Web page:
The long charge sheet of Egypt’s most wanted militant arrested in Libya

The former Egyptian special forces officer attempted to detonate a suicide vest during his capture, sources say

Hisham Ashmawi after his capture in the former ISIS stronghold of Derna, Libya
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When special forces fighters from the self-styled Libyan National Army carried out a raid in the eastern port City of Derna on Monday, they faced a determined target.

Hisham Ali Ashmawi, himself a former special forces soldier in the Egyptian military, is considered the North African nation's most wanted militant.

Already sentenced to death in absentia following a series of attacks on soldiers, police and coptic Christians, Ashmawi wasn't giving up without a fight.

“As the troops stormed the building where the terrorist was residing in, he attempted to detonate a suicide belt but failed,” said a source inside the Karama Operation Room, which coordinates commander Khalifa Haftar’s forces in their fight against Islamist militants in eastern Libya.

Egyptian authorities have requested his rendition, and his detention will bring to an end a brief but prolific career of militancy that took him from the battlefields of Syria to militant mountain hideouts in Syria.


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Ashmawi, also known as Abu Omar Al Muhajir, is a former Egyptian special forces officer. He was dishonorably discharged in 2012 however, following a trial for “inciting” his comrades against the military.

Following his expulsion from the forces, he reportedly travelled to Syria in 2013, where he became active in the then Al Qaeda affiliated Jabhat Al Nusra.

He later traveled to Libya as part of a wave of militants who fled there from Syria to expand their network.

Following the overthrow in July 2013 of the short-lived Islamist presidency of Mohammed Morsi in Egypt, an Islamist insurgency arose in the Sinai. Ashmawi returned to his home country sometime after this to work as an explosives expert for the group Ansar Beit Al Maqdis.

In September 2013, the group claimed responsibility for a failed attempted to assassinate the then Minister of Interior Mohamed Ibrahim, an operation which brought Ashmawi to the attention of local security forces.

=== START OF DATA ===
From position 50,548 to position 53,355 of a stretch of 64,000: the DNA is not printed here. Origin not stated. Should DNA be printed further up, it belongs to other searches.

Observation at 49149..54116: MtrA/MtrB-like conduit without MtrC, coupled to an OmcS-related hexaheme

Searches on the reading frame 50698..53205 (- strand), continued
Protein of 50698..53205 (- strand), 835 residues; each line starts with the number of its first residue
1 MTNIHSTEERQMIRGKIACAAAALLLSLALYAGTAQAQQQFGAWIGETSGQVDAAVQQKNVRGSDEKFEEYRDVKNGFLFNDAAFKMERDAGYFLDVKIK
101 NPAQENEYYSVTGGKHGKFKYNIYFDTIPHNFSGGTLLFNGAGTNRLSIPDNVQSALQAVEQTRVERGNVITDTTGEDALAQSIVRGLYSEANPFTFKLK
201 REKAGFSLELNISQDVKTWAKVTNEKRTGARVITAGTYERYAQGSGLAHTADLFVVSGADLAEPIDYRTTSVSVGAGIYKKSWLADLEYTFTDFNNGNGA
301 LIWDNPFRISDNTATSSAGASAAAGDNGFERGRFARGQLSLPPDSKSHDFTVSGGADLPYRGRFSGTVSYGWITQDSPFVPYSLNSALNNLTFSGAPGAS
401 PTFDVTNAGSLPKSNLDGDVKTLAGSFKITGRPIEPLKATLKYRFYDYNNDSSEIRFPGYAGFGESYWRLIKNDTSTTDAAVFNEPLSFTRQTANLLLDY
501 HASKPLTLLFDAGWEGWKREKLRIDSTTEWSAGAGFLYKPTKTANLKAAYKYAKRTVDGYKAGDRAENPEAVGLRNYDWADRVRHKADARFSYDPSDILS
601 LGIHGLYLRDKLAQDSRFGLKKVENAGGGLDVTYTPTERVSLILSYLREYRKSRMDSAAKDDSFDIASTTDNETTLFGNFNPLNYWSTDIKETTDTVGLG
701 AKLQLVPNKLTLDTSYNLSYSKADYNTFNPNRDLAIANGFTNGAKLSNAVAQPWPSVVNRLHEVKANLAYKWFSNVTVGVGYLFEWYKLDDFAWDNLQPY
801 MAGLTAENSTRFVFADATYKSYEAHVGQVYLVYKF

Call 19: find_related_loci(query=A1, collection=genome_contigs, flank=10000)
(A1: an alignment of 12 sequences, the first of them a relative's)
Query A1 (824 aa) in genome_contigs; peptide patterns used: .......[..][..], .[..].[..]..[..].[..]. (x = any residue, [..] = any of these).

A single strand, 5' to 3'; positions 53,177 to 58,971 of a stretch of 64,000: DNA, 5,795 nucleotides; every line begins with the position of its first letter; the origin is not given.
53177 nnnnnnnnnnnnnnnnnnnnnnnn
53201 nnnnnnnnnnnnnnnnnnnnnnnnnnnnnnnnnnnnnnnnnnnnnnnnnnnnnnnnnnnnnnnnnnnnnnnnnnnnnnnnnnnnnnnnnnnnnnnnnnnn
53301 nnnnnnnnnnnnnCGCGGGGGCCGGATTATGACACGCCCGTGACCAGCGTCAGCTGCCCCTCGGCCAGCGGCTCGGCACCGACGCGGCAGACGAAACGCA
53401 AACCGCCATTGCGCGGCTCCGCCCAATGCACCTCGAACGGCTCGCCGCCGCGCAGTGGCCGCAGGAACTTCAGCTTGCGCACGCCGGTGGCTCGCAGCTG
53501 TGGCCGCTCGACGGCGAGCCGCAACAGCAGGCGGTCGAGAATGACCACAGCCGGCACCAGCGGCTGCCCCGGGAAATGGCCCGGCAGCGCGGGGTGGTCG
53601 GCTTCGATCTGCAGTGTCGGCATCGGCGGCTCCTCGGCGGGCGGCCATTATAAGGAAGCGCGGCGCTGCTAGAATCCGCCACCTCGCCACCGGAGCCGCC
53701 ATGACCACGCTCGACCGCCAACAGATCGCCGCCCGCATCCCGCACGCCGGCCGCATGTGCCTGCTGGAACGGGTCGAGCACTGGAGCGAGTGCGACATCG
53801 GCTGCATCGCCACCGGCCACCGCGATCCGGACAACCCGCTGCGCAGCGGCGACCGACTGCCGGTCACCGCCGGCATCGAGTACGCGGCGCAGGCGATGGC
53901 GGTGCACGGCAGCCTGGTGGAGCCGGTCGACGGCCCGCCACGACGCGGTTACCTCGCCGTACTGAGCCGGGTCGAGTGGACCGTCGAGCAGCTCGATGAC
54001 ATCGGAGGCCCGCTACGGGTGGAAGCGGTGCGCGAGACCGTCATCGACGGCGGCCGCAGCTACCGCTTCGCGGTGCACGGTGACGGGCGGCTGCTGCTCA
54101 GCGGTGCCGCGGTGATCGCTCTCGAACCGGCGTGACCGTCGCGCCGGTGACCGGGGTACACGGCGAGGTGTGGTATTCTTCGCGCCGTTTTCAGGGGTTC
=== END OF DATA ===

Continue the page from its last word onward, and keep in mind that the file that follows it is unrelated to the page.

Ashmawi and his militant comrades inflicted a series of attacks on Egyptian security forces, contributing to a bloody 2014, in which 182 soldiers and police were killed according to independent estimates.

In one attack on a military headquarters in the north Sinai city of Arish in February 2015, the group killed 29 soldiers. Later in the year the group was blamed for the assassination of former Prosecutor General Hisham Barkat.

Ashmawi was also reportedly involved in a dispute over whether his group should pledge allegiance to the old guard of Islamic militancy in the Middle East represented by Al Qaeda, or whether to join ISIS.

After the group joined ISIS, Ashmawi left to join an Al Qaeda affiliate in Libya called the Al Murabiteen group.

In July 2015, a voice note attributed to Ashmawi called for holy war against the government of Egyptian President Abdel Fattah Al Sisi.

He is believed to have lived in Derna for the past four years, according to the source in the Karama Operation room. This suggests he may have posed a less active militant role recently, as Al Murabiteen did not claim any attacks in this time.

His arrest on Monday follows months of fighting around Derna, during which time the LNA has struggled to fully dislodge Islamist cells.

Egypt will likely try him on a range of terrorism charges, according to an Egyptian security source.

The outcome of any trial will have little bearing on his fate however, as he has already been sentenced to death in absentia, alongside a dozen other defendants, for an attack on a military checkpoint in the Farafra depression in Egypt's Western Desert.